The word rational keeps coming up in my studies. We're assuming that X are rational actors, where X is something which is at least one living, breathing human who knows what it feels like to have their hearts pounding in their chests, to love and be loved, to be afraid that they will never know that feeling again. Rational means self-interested, is ultimately what it comes down to. A rational actor is one who acts according to its own best interests--define that however you want. There is no room for sentiment here. A serious scholar has no room for the whispered promises that this moment will last forever. The scientist does not believe in moonlit kisses or escaping by sunrise.

According to academics, every action can be explained wholly rationally. I started that fight with my best friend because I thought I stood to gain from it. I ran away when he tried to apologize because I thought I stood to gain from it. It had nothing to do with the burning emotions of the moment, how much I hated him and every single word he used, how terrified I was that I'd destroyed something I loved.

Any scholar will tell you that merely because an actor is rational does not mean they will always win--that a twenty percent chance of success is better than zero percent. Any rational actor would have done the same. They do not believe in regret. They do not believe in the cold isolation of the early morning hours when your blood is no longer boiling and your cooler head prevails and you are alone with your mistakes.


Jace said...

I stumbled across your blog doing a google search of the quote "Dreamers often lie, in bed asleep while they do dream things true." I wanted to make sure I had it right because I had posted it on Facebook in response to a friend whose status read "Men lie. Women lie. Numbers don't."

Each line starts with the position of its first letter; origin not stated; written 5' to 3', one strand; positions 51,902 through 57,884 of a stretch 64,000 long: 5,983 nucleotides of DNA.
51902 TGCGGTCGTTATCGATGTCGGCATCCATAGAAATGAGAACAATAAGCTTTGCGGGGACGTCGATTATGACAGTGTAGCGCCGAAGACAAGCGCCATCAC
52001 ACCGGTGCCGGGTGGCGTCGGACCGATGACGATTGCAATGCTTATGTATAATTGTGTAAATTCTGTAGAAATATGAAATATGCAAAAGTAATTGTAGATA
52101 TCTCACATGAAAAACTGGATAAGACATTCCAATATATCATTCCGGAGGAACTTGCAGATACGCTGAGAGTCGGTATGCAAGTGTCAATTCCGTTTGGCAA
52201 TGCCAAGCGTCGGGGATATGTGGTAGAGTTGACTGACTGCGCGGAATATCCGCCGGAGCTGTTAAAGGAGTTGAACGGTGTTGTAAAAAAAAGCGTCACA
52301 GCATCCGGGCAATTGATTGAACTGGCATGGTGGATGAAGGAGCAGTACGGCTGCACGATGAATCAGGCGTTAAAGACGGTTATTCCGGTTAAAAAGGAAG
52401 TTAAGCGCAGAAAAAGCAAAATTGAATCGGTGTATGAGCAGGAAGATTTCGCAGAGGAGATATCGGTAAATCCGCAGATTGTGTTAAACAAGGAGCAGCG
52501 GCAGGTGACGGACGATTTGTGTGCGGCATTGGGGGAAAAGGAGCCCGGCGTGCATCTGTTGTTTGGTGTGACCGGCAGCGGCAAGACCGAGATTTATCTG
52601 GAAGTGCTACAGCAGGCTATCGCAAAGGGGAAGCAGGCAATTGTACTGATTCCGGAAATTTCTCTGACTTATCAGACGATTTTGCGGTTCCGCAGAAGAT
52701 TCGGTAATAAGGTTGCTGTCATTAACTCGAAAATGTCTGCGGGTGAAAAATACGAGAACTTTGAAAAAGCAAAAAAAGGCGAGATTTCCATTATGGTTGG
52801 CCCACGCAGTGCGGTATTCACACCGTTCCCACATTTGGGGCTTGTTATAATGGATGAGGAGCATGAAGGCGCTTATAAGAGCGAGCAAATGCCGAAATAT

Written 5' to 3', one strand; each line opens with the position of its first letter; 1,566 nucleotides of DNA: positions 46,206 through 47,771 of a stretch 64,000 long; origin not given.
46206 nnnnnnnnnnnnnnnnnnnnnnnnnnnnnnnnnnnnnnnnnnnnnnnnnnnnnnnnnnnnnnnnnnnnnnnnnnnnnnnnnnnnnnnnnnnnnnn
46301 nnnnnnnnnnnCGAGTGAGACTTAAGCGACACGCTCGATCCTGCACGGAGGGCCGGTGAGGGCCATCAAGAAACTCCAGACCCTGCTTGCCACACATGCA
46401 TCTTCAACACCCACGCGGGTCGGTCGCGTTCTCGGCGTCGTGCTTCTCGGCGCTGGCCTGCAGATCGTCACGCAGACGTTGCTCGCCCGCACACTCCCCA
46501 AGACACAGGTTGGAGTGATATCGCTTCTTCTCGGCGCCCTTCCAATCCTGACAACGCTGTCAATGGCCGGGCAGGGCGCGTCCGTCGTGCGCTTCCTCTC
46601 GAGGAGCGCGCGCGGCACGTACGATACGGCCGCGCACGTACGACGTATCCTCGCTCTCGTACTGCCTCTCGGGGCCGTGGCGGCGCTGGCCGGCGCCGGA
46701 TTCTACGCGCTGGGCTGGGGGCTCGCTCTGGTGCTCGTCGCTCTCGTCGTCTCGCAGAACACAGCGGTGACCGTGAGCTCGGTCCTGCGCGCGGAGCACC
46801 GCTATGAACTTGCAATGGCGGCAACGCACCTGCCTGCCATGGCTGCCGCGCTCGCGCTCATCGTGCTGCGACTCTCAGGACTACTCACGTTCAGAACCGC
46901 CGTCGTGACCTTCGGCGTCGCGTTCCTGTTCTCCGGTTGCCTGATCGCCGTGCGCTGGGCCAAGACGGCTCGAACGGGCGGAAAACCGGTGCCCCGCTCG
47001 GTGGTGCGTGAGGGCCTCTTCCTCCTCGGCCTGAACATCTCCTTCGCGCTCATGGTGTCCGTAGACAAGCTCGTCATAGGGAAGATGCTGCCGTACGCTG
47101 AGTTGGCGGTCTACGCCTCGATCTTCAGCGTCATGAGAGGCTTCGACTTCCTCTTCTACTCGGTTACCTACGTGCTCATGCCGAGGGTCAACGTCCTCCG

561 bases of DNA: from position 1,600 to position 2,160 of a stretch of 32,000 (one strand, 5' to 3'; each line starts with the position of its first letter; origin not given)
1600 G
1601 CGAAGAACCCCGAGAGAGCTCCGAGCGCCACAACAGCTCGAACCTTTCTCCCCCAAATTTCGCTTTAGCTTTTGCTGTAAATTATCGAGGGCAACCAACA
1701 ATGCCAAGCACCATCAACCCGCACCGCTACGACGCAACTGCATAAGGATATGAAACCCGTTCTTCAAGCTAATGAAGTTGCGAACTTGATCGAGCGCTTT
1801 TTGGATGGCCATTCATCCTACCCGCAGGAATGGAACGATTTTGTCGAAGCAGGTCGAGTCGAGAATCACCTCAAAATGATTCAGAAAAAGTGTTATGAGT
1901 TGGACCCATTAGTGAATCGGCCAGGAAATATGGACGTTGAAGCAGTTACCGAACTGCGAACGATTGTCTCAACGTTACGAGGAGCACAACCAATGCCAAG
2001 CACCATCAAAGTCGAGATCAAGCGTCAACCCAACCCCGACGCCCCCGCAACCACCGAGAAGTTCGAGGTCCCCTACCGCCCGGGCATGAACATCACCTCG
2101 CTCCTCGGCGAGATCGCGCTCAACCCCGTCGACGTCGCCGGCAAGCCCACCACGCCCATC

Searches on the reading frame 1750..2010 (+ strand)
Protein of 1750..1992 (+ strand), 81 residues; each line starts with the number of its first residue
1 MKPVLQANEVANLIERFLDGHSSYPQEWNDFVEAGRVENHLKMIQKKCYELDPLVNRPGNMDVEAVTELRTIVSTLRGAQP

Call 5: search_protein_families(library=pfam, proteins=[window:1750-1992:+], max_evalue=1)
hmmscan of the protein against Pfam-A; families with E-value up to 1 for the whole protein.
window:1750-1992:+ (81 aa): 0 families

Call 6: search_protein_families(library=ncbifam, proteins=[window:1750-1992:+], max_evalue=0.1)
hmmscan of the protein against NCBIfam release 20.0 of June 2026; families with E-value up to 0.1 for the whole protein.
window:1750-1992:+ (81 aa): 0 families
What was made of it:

Maybe the true beauty of reading your blog is that I know absolutely nothing about you, and in some strange way I know what your words mean. I know what happened between you and that best friend. I know what happened between you and that girlfriend. And yet, I know absolutely nothing of what happened.

I like the way you talk about ideas. I think my point is that it doesn't take a clear context to understand the ideas you are talking about, and this is refreshing to my mind, in fact inspiring.

If you don't mind, I'm going to keep up with your blog, and while you're living out ideas for new posts, I'm going to keep digging backwards through your archives till I've had my fill.

I really like the way you think.

Jace said...

I am now wondering if I missed something. Is this blog of your own accounts or is this a fictional story you are writing?

In a way, I don't want to know the answer, because until I had this sudden curiosity, I took every detail as real, and it all made an unreal amount of sense.

Rob said...

Please continue to read, feel free to comment. Always glad someone is reading.

Tim O'Brien wrote a chapter called "How To Tell A True War Story." It is here: http://us.history.wisc.edu/hist102/pdocs/obrien_story.pdf

I consider it an open debate whether life counts as a war. I hope you're enjoying it regardless.